A few simple tips with your baking can make your food a little bit more healthy.
- Avocado is a healthy fat and can be used to make a frosting, pudding, or replace butter in recipes for cakes, brownies, bread, and other baked goods. Peel, pit, and mash them to make a puree.
- Use apple sauce instead of oil. Apple sauces are made with heart-healthy apples and they can also be low in sugar and high in fibre. Try making your own apple sauce. It acts like fat because it keeps the flour protein from mixing completely with the wet ingredients and forming a rubbery texture.
- Paying a little extra for high-quality products, like premium chocolate and pure vanilla extract, can pay off. More-flavorful ingredients make you less likely to miss any calories you’ve cut”.
- Beets add sweetness and moisture without taking away from the flavour,” says pastry chef Marisa Churchill, the author of Sweet & Skinny. Add two-thirds of a cup of finely grated raw beets to brownie batter and you can reduce the sugar by a quarter cup.
- For a lighter spin on cream cheese frosting, typically made with full-fat cream cheese and butter, beat together with an eight-ounce block of reduced-fat cream cheese, one cup of powdered sugar, and one teaspoon of vanilla extract. The fluffy icing contains a mere 59 calories and three grams of fat per tablespoon.
- Eat This also says when you’re baking try substituting the recommended oil or fat in the recipe with Greek yoghurt. You won’t lose any flavour and still have plenty of moisture in the consistency.
- The British Heart Foundation says using an unsaturated spread instead of butter has more benefits than simply reducing the amount of saturated fat: it actually gives a lighter texture, especially if you’re making an all-in-one sponge cake.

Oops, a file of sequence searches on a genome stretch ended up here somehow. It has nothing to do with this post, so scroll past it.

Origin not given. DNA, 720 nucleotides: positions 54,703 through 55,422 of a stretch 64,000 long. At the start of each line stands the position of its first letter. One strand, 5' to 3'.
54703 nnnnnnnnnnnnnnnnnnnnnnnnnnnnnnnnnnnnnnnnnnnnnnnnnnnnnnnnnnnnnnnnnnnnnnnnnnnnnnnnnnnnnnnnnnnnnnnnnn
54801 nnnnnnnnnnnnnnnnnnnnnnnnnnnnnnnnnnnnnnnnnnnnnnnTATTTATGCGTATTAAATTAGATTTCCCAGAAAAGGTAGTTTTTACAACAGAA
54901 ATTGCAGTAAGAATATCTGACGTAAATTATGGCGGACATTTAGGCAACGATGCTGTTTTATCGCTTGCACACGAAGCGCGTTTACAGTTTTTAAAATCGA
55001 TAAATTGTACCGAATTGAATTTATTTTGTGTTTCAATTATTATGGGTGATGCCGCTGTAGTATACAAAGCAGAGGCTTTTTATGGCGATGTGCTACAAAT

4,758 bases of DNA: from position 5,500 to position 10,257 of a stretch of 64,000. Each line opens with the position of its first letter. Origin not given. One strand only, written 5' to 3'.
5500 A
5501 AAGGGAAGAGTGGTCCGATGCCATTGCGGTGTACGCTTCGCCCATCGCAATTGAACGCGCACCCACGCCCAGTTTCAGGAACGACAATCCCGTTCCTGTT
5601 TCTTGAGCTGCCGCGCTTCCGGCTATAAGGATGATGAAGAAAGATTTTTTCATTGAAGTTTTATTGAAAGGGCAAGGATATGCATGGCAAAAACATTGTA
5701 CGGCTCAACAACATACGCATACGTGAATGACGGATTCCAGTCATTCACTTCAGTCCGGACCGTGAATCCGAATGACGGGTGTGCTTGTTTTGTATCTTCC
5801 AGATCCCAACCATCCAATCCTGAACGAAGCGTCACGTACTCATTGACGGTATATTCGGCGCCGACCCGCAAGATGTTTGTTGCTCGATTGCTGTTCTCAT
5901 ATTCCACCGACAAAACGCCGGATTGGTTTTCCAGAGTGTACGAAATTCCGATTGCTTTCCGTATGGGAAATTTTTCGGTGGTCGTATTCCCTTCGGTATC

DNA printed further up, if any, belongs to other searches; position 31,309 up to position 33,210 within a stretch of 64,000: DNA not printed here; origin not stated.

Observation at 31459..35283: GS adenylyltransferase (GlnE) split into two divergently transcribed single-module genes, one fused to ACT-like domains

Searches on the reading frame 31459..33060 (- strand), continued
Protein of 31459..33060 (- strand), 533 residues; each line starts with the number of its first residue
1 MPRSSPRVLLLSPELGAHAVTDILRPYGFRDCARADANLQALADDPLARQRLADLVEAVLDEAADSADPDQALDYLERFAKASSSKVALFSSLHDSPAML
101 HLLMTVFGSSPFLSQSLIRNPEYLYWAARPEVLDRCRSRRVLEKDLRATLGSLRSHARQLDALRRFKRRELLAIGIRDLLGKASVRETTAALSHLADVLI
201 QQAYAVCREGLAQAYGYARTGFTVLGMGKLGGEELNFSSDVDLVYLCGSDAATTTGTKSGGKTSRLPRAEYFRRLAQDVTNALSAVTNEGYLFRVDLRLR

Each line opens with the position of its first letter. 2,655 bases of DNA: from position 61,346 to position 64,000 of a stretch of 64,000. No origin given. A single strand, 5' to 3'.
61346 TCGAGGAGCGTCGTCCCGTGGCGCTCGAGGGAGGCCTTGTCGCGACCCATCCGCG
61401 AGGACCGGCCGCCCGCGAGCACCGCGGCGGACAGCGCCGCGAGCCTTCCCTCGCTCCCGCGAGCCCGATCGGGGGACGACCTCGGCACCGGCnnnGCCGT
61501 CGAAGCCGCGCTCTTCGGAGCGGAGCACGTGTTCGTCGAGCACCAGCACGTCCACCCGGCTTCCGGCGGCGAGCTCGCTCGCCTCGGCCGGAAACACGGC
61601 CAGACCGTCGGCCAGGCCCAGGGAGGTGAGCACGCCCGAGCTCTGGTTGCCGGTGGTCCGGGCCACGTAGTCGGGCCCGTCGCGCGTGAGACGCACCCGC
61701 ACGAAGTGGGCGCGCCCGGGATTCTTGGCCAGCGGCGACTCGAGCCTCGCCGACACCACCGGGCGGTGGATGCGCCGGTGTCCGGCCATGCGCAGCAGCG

- Also, try using a drizzle of glacé (water) icing rather than butter icing for cake toppings. Or, a light sprinkle of icing sugar may be all you need to give your bake the final touch.
- Try a Whole-Grain Flour. White whole-wheat flour can be substituted one-for-one for all-purpose flour in most recipes. You can also replace up to half the all-purpose flour in a recipe with whole-grain flour without making any significant adjustments to the recipe.
- Significantly reduce the sugar in a cake by adding naturally sweet spices such as cinnamon, mixed spice, and vanilla, says Inman, or drizzle a small amount of honey or maple syrup over the top when serving. It fools you into believing it is sweeter than it is.
- Make your own bread to use less salt says The British Heart Foundation. Bread is probably the bakery product we eat the most, which means that, while it might not be the saltiest food you can think of, it can make a significant contribution to the salt content of our diet.
- A banana is a great substitute that mimics butter’s texture in chewy baked goods like brownies, says Wright. “It lends both moisture and sweetness as well as acts as a binding agent.” Plus, bananas are a nutritional powerhouse: They contain heart-healthy potassium, immune-boosting vitamin C and fiber — three nutrients that butter is missing.
- Find ways to incorporate shredded veggies into baked goods.” You can add fiber-rich dates or protein-packed black beans to brownies, Roszkowski suggests, without compromising flavor. Switch out part of your recipe fat for pureed black beans, and your taste buds will be none the wiser. This surprise ingredient also brings fiber, potassium, and protein to your brownies and chocolate cakes. For lighter-colored foods, try cannellini beans or chickpeas (garbanzo beans).
- Use chia seeds or flaxseed meal instead of eggs. For baking, these stand-ins won’t bring the leavening (volume and puff) that eggs do. To fix this, add 1/4 to 1/2 teaspoons of baking powder or soda to the recipe. It may take some trial and error to get just the right combo, but start with: 1 egg = about 2 teaspoons chia seeds + 1/4 cup water (let sit for 5 minutes) 1 egg = about 1 tablespoon brown or golden flaxseed meal + 3 tablespoons water (let sit for 5 minutes)
- Cut the sugar your recipe calls for in half (or 1/3 if you don’t want to go that far). Just double up the spices. If your recipe calls for 1 teaspoon of cinnamon, add 2. Do the same with vanilla extract.
Source: British Heart Foundation Live Strong Web MD
Source: Eat This Marisa Churchill The British Heart Foundation